Not only is this a successful model, but company's managers tells me they find that employees are more productive when they work out their customized schedules.

They also remain at the company longer, accept lower compensation because of the benefits in work/life balance and have reduced tension with co-workers around issues of fairness in team contributions. Similarly, employees at the Chicago Web-app company 37 Signals are part of a results-focused and mostly virtual environment in which each person determines his or her schedule with consideration to teammates needs and is judged by the results.

Whether it's toddlers or happy hours that motivate a worker's desire to work more flexibly, the reasons don't matter as long as the worker gets the job done. If we don't start taking a more enlightened and complex view when it comes to our feelings about co-workers, the conversation around flextime will quickly descend into blame and resentment, which ultimately affects not only morale and culture but also the bottom line.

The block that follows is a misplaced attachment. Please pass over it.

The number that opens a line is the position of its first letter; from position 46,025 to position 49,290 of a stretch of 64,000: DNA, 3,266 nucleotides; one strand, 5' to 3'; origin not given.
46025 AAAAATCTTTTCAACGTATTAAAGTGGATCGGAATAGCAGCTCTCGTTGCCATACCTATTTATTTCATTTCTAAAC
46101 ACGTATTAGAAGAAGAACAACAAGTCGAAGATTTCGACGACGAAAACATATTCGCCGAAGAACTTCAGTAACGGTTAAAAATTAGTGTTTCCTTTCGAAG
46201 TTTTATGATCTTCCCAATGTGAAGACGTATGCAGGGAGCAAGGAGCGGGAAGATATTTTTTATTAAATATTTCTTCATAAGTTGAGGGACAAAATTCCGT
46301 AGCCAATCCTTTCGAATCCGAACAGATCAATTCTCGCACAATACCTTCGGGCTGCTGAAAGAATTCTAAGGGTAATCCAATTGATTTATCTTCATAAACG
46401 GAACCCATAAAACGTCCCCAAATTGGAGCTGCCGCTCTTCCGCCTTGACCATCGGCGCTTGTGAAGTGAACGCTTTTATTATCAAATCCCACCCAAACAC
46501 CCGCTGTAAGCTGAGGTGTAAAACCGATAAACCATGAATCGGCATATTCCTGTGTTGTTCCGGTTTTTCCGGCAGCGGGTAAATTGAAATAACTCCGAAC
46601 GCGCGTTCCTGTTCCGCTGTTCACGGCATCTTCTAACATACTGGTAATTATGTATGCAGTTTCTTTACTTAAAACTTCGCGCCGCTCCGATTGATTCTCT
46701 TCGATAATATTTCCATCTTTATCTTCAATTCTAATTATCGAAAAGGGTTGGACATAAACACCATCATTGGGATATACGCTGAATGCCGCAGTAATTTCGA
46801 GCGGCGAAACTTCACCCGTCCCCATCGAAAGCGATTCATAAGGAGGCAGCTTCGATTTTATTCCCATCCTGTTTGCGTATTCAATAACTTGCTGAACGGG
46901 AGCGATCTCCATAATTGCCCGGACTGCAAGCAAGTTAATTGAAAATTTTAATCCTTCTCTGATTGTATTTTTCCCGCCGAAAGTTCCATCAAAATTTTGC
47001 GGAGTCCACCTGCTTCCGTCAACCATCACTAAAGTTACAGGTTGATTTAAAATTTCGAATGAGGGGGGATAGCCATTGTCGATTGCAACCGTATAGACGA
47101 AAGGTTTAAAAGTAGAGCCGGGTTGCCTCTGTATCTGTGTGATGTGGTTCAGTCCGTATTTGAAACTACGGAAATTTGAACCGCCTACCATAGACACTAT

We need to flex our minds when we think about who partakes, who loses and who gains from workplace attitudes that allow for making judgments about co-workers not only at work but outside of work, too.

Follow @CNNOpinion on Twitter

Join us at Facebook/CNNOpinion

The opinions expressed in this commentary are solely those of Alicia Bassuk.

ADVERTISEMENT
Part of complete coverage on
updated 8:42 AM EDT, Mon August 18, 2014
The former U.K. prime minister and current U.N. envoy says there are 500 days left to fulfill the Millennium Goals' promise to children.
updated 9:10 AM EDT, Mon August 18, 2014
Julian Zelizer says the left mistrusts Clinton but there are ways she can win support from liberals in 2016
updated 7:49 AM EDT, Tue August 19, 2014
Peter Bergen says the terror group is a huge threat in Iraq but only a potential one in the U.S.
updated 1:34 PM EDT, Sat August 16, 2014